Learning to live un-tethered to guilt.
When I was in the 7th grade, I saw a shirt in the mall that I knew I had to have. It was a velvety material with thick orange and white stripes along the middle and black on the bottom and top, and it was sweet. Of course I asked my mom to buy it for me, but she refused, saying it was too expensive for one shirt, and I wouldn’t get much use out of it. I searched my drawers and had some birthday money left, so I decided to treat myself. It was my most favorite shirt ever, everything I had hoped for, and I wore it every day that it was clean until I grew too big to pull it on any longer. I remember looking at it sadly, knowing that it was still in great shape and would still look sweet, but I had simply outgrown it and could no longer pretend that it fit.
Often in our lives, we simply outgrow things that we love.
Life happens, we learn new information, we realize new ideas, and we become aware that what we were doing or who we were doing it with suddenly feels too tight, too restrictive. For whatever reason, this is usually accompanied by the feeling of guilt for what we are leaving behind. We tend to think that if we move on, it means we are disloyal or that somehow we weren’t truthful in the past when we said we loved it. But why would moving on have to be tethered to guilt?
My children used to use a pacifier to soothe themselves, and when they woke up one day and decided pacifiers were for babies, they threw them in the trash without a backward glance. They had learned new ways to soothe themselves by then and were no longer tied to the thing that had previously been an important source of calm (for both of us). The first few days were a bit rocky when they realized that the pacifier they were accustomed to was no longer there, and they had to remember the new way they had decided to chill, but they quickly adjusted and seemed to settle even quicker than before.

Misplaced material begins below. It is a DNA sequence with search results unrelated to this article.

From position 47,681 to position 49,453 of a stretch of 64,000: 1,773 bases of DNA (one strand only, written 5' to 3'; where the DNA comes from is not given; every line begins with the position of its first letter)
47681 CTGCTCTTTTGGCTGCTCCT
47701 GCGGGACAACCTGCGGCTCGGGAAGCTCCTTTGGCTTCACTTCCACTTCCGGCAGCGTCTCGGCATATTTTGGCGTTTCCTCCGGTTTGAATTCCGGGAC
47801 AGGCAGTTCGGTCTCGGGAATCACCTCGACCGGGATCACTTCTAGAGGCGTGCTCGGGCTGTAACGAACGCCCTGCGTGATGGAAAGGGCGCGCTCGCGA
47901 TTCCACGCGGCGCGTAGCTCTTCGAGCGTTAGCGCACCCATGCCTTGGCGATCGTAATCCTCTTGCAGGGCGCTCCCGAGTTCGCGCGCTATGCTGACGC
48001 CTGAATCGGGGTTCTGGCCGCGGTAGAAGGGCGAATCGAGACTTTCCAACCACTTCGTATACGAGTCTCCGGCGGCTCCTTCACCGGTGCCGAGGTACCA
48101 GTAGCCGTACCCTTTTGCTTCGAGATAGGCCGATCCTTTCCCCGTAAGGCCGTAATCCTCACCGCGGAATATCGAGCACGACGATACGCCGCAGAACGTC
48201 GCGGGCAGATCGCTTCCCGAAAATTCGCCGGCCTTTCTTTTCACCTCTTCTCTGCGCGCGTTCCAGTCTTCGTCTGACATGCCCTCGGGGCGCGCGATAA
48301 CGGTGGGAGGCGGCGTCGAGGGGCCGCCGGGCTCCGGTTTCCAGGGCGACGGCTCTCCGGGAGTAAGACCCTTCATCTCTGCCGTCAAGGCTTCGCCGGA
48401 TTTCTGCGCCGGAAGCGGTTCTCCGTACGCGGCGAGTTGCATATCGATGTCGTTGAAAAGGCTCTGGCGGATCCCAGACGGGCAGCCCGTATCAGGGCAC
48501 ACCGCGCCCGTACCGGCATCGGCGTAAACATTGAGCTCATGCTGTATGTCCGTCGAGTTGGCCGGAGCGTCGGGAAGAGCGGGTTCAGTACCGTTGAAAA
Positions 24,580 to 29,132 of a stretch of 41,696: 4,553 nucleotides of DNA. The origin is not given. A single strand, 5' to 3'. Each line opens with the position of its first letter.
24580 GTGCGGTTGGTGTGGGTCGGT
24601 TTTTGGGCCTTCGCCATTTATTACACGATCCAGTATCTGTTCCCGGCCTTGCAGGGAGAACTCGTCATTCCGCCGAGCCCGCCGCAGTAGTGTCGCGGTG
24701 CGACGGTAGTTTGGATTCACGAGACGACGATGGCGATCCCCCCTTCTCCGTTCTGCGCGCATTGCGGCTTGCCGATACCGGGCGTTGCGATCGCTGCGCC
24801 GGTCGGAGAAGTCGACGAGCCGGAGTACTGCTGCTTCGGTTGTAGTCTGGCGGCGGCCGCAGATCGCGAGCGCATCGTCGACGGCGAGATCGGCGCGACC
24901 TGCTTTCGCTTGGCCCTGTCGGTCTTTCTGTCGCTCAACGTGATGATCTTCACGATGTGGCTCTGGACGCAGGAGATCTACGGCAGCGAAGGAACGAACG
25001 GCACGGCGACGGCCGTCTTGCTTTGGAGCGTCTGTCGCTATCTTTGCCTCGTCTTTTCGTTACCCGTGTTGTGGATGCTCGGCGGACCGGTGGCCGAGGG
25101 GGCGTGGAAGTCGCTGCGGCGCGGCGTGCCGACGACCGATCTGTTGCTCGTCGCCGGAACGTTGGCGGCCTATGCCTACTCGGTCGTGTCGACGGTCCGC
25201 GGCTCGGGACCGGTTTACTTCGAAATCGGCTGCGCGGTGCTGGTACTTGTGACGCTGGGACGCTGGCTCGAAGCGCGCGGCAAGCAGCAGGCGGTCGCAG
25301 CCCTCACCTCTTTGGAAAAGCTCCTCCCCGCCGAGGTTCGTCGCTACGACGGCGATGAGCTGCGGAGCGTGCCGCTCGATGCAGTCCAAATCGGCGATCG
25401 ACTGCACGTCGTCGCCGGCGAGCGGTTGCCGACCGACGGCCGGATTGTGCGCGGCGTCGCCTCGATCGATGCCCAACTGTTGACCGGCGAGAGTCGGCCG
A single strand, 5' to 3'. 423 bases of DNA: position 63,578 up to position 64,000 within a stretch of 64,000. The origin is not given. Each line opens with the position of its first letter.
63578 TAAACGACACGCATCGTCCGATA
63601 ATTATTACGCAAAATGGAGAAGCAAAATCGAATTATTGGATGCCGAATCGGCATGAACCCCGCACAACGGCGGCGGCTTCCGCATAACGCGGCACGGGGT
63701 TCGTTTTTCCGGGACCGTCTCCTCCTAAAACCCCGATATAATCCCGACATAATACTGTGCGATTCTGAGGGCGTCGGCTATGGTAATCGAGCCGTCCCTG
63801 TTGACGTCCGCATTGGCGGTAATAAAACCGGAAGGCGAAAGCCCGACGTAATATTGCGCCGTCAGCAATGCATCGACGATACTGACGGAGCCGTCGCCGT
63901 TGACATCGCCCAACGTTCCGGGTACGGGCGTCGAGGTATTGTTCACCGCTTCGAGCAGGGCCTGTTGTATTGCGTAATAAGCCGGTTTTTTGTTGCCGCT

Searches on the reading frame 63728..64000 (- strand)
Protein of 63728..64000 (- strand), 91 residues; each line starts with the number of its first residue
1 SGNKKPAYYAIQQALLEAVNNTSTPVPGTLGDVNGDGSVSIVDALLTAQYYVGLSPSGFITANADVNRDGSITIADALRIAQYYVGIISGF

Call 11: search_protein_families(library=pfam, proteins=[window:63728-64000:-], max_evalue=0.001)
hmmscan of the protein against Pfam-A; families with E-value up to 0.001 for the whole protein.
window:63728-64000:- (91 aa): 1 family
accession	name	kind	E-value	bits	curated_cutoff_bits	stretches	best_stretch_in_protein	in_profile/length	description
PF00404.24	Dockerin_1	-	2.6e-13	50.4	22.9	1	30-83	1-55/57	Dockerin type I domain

Life is like that for adults, too. When my wife broke her foot one year just before Christmas, she spent three months on crutches and couldn’t wait to get rid of them. The day she finally was able to walk without them, she still looked around for them before getting up, because she was used to relying on them to get her through. After the bone had healed, there was no more need for a crutch to help support her, but the habit was ingrained. Although she was nervous about re-injuring that foot, she had to push on without crutches to strengthen her body and get back to normal.
Not everyone has been forced to use literal crutches to get around, but most of us have had metaphorical crutches that we have leaned on to get us through life. These crutches may be a relationship we think we need, working ourselves to death at a job we believe that we can’t survive without, or drugs and alcohol. At the time, the crutch isn’t the problem, it’s the best solution we seem to have available, in just the same way the pacifier “fixed” my children’s cries and the crutches helped my wife navigate her day. But crutches aren’t meant to be permanent fixtures in a healthy whole life, they’re temporary solutions on the path to understanding and being aware that there is a better way. The problem comes when we mistake the importance of the crutch.
Understanding ourselves, that we sometimes outgrow things that once seemed impossible to live without, and being able to move beyond them is imperative if we are to grow as a person and have fresh, new experiences in life. There’s nothing wrong with taking a look in your closet and seeing that the things that used to fit like a glove may no longer suit you, putting down the metaphorical crutches and trying to stand on your own two feet. Removing the crutches not only allows you to move freely, unencumbered by the ideas of being tethered to the same spot, but it also helps illuminate the fact that you have everything within to be a whole, happy and unbroken person.
If you have any questions or comments give us a call at Gulf Breeze Recovery 833.551.2356.